Simple right? Now lets bring back the four different types of ships what we saw based on the total cargo carrying capacity. And associate a daily average TCE for each ship type (total TCE across all ships/ total number of ships) and lets put cool names to them like HandyTCavg, PanaTCavg, SupraTCavg & CapeTCavg. That’s it we are almost there… And for the final step lets work out a simple equation –
(CapeTCavg + PanaTCavg+ SupraTCavg + HandyTCavg)/ 4) X 0.110345333
There you have it. Congratulations! you have successfully calculated BDI. Its that simple – no fuzzy stock quotes, no enterprise values and no complex equity/debt calculations.
Why do we need to calculate BDI you ask? Here are a few reasons among others for starters –
- This index is one of the purest leading indicators of global economic activity. It measures the demand to move raw materials and precursors to global production sites.
- Consumer spending and other economic indicators are backward looking, meaning they examine what has already occurred. The BDI offers a real-time glimpse at global raw material and infrastructure demand.
- Some economic indicators—like unemployment rates, inflation indexes and oil prices—can be difficult to interpret because they can be manipulated or influenced by governments, speculators and other key players. The Baltic Dry Index, on the other hand, is difficult to manipulate because it is driven by clear forces of supply and demand.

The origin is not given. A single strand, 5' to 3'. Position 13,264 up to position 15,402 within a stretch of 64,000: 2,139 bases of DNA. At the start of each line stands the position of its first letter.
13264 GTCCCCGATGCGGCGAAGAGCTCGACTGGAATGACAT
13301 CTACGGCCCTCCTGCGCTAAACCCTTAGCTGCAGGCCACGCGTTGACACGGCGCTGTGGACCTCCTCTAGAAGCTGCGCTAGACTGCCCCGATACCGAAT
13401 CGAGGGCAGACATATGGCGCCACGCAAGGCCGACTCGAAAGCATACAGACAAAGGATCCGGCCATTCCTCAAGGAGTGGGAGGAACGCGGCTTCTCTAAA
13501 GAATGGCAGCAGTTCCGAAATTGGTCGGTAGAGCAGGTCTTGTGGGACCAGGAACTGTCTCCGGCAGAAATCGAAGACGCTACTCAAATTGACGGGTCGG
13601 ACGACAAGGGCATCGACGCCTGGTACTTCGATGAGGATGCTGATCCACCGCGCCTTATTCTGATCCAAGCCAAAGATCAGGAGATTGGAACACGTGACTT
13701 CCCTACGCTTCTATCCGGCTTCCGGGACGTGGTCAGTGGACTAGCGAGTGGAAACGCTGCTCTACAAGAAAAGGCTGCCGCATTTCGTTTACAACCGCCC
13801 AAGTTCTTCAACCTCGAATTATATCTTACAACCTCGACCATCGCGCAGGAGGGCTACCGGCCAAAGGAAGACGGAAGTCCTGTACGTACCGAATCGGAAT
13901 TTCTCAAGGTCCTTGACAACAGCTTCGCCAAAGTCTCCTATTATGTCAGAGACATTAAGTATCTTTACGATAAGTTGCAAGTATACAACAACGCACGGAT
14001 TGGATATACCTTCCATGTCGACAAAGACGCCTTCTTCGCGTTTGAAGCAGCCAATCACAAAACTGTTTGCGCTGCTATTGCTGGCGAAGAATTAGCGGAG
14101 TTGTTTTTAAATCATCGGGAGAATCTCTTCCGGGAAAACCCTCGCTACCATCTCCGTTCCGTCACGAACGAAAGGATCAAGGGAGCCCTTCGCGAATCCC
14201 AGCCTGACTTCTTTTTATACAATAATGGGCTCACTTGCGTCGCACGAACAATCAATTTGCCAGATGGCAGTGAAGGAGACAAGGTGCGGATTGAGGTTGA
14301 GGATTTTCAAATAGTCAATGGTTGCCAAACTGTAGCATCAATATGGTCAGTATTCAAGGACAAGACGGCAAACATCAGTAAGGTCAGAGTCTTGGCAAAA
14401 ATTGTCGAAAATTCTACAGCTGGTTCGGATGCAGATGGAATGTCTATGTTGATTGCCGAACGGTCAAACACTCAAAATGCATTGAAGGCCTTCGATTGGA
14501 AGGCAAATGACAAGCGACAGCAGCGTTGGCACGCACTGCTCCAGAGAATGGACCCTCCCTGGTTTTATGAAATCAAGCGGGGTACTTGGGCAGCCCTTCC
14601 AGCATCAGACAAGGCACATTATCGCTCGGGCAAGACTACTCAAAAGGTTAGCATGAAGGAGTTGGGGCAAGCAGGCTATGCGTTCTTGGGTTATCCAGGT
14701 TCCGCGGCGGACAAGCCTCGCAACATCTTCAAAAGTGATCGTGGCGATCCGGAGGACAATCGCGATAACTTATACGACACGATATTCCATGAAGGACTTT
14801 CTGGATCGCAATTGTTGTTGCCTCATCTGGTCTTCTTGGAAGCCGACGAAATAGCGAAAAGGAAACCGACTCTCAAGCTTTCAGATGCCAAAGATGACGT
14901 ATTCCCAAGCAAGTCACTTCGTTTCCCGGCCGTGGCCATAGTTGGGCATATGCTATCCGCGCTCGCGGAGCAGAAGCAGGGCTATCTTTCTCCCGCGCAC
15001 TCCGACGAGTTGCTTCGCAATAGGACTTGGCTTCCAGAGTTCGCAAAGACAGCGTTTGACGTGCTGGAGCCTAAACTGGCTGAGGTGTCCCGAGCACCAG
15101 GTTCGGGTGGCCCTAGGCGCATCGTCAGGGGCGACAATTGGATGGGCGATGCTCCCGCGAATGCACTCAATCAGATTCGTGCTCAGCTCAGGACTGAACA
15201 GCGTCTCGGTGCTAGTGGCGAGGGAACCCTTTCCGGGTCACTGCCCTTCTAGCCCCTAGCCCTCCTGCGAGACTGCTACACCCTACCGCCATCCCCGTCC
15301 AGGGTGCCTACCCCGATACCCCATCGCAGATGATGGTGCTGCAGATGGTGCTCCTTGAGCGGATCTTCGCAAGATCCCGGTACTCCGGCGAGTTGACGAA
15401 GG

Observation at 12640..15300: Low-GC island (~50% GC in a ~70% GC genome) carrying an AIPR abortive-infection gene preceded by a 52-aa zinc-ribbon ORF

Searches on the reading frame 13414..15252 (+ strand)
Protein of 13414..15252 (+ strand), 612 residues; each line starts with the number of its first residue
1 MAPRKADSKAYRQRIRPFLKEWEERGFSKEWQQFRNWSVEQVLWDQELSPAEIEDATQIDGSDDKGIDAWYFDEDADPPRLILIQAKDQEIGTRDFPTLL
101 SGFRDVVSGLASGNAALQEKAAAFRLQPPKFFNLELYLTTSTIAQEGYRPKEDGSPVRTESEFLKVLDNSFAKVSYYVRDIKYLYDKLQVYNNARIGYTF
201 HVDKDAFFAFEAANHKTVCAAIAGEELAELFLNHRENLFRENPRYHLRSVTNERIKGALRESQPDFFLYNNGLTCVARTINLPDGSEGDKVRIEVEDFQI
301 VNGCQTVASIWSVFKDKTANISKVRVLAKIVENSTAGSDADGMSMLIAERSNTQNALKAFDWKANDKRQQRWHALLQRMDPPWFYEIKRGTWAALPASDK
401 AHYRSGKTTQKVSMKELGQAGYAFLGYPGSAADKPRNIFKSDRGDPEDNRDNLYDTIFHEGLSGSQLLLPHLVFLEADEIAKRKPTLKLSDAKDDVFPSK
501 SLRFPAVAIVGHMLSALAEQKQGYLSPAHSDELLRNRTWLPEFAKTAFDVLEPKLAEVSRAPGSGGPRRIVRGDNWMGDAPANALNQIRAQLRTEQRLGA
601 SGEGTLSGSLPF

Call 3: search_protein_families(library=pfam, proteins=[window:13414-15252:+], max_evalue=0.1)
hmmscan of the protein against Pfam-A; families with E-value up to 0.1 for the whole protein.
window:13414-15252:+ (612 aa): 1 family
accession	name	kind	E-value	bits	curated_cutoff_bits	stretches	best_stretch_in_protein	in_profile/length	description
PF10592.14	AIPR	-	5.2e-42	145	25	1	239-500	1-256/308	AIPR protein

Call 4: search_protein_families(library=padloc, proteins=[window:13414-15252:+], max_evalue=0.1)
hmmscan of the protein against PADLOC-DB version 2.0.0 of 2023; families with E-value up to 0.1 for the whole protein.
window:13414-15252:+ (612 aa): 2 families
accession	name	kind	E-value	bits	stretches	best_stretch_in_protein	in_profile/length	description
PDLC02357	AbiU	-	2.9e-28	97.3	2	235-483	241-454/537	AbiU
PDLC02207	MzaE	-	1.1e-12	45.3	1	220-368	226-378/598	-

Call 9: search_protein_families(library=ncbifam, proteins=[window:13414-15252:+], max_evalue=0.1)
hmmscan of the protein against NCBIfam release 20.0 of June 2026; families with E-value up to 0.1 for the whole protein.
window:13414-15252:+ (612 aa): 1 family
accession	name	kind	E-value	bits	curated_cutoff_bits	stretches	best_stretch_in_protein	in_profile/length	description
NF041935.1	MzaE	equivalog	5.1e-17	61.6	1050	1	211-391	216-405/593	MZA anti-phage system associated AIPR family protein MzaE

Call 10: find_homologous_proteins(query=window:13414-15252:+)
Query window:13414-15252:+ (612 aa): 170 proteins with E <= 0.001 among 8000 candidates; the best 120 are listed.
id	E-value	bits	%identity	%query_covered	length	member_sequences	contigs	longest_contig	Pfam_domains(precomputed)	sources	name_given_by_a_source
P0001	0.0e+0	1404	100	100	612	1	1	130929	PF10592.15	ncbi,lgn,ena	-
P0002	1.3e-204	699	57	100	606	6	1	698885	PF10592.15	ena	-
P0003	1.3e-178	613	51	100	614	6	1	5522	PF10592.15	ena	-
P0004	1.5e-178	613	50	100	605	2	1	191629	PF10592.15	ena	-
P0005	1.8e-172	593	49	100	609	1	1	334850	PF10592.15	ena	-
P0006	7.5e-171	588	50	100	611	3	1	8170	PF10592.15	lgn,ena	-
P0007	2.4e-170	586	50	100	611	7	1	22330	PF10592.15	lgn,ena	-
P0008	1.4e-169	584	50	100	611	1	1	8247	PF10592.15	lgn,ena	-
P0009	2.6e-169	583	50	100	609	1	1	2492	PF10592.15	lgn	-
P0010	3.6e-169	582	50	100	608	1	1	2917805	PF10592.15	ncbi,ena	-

- The supply that affects the Baltic Dry Index is the supply of ships available to move materials around the globe. It is difficult to manipulate or distort this supply because it takes years to build a new ship that could be put into service to increase supply, and it would cost far too much to leave ships empty in an attempt to decrease supply.
- The demand that affects the Baltic Dry Index is the demand of commodity buyers who need the raw goods for production. It is difficult to manipulate or distort demand because it is calculated solely by those who have placed orders to have raw goods shipped. Nobody is going to pay to book a Capemax cargo ship who isn’t actually going to use it.
- Unlike stock and commodities markets, the Baltic Dry Index is totally devoid of speculative players. The trading is limited only to the member companies, and the only relevant parties securing contracts are those who have actual cargo to move and those who have the ships to move it.
So there we have it – BDI in fact is one of the most closely followed indices among others for almost all stakeholders associated in the maritime trade. Unfortunately BDI is at its historical lowest at the time of writing this post.
Trust this post helped you to understand Baltic Dry Index and how it works..
So what do we do with the BDI number for instance 4,000 as of today, to find out how much it costs to transport coal for instance on a cape from Brazil to Rotterdam? Does anyone know? And what is that divisor about .11etc…..
a. What are the main drivers for peaking up BDI during the first semester of 2019?
b. What are the main factors that affected BDI during the second half of 2019?
c. What do you believe about the Tanker market? How BDI affected the Tanker Indices in 2019